How to create a plugin that can be configured through the build.gradle?


(Matt Khan) #1

I think a plugin I have written has this problem but the issue is more obvious in the cpp-lib plugin so I’ll use that as an example

Here’s a simple build.gradle

// this property must be declared here otherwise it is not picked up by the plugin
// ext {
//
  archivesBaseName = 'my-module'
// }
apply plugin: 'cpp-lib'
apply plugin: 'maven'
  // if we apply this property here then it is ignored by the cpp-lib plugin
// archivesBaseName = 'my-module'
  group = "com.foo"
version = 1.0
  uploadArchives {
    repositories {
        mavenDeployer {
            repository(url: "file://tmp")
        }
    }
}

The property archivesBaseName is consumed by ‘org.gradle.plugins.cpp.CppLibConventionPlugin’ in creating the ‘DefaultPublishArtifact’

This looks like a bug tbh but, leaving that to one side, my Q is which gradle features are involved in allowing the subsequent configuration of a plugin after it has been applied?


(Peter Niederwieser) #2

There are several strategies that a plugin can use for deferring evaluation - using a hook like gradle.projectsEvaluated(), using task.doFirst {}, making use of Gradle’s lazy collections, using a Gradle API that actively support lazy configuration by passing a closure, or using the convention mapping mechanism. For more information, search for similar questions on this forum or on Stack Overflow.


(Matt Khan) #3

OK thanks. Is there any documentation that provides guidance as to when to use it is appropriate to use any particular approach? I find the gradle implementation quite unhelpful here because it seems any & all approaches are in play so best practice is hard to come by.

In particular I find it difficult to navigate the conflict between “applying a plugin means applying that plugin’s behaviour (conventions)” and “in order to configure a plugin, you need to have applied it”.

Are there any specific targets around when plugin guide is to be published? This implies publication of a more stable API around plugin development. To my mind the “make it easier to test and/or share plugins” is secondary to the “show people how best to write them”.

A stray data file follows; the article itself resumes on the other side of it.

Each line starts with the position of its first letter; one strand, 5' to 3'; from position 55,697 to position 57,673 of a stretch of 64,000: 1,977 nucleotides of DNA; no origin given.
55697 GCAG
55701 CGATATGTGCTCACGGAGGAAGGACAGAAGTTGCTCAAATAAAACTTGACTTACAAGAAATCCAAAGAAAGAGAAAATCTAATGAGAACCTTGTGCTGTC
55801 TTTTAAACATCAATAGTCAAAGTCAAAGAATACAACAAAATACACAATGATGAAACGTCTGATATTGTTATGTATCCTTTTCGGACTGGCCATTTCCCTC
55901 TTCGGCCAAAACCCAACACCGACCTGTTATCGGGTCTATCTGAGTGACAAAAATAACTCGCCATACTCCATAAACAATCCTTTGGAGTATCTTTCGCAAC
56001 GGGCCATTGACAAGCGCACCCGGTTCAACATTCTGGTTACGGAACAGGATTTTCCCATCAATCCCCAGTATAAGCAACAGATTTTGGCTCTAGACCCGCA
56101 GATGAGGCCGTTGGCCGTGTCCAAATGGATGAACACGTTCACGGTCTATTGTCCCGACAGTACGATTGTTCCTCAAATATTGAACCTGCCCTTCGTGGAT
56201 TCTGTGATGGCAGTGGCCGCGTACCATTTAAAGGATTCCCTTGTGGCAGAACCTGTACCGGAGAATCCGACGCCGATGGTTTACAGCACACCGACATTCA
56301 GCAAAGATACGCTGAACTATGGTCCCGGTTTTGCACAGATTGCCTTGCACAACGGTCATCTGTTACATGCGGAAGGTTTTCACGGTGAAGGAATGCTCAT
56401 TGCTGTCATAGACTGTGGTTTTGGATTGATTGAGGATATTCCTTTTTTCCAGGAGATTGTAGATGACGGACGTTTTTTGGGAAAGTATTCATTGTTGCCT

(Peter Niederwieser) #4

Is there any documentation that provides guidance as to when to use it is appropriate to use any particular approach?

Apart from aforementioned threads in this forum and on Stack Overflow, your best bet is to study the Gradle source code. For example, take a look at the code quality plugins. The general approach is to use lazy collections or lazy APIs if available, and convention mapping otherwise. However be aware that convention mapping isn’t currently part of Gradle’s public API. If you want to play it safe, you’ll have to resort to aforementioned hooks (‘gradle.projectsEvaluated {}’ etc.) instead of convention mapping.

In particular I find it difficult to navigate the conflict between “applying a plugin means applying that plugin’s behaviour (conventions)” and “in order to configure a plugin, you need to have applied it”.

Not sure what you mean by that. Note that you shouldn’t use convention objects anymore but should use extension objects instead. The “Writing Custom Plugins” chapter in the Gradle user guide has more on this.

Are there any specific targets around when plugin guide is to be published?

Nothing specific, other than that it is fairly high (but not highest) priority.


(Matt Khan) #5

Not sure what you mean by that. this is the reason I started this thread, the fact that doing ‘apply plugin: foo’ will add things (state, behaviour) to the project so under I’ve done that step then it’s not possible to configure anything to do with that plugin unless I have this lazy eval approach. However how best to do that lazy eval is not obvious so it’s a bit of a catch 22.

At the moment I have a fairly evil but quite handy setup whereby I have a property like

‘myproject.myplugin.some.property.to.set=bar’

in gradle.properties and some code that selectively finds such properties and evals them against the relevant object (i.e. exploiting groovy dot notation)

This is quite nice in that I can clearly break out the project specific values from the general intent while also being a fairly evil hack.


(Peter Niederwieser) #6

As a plugin author, you have to assume that any writable value in Gradle’s object model can change after your plugin has been applied. Unfortunately, there is no simple one-stop solution to address this challenge.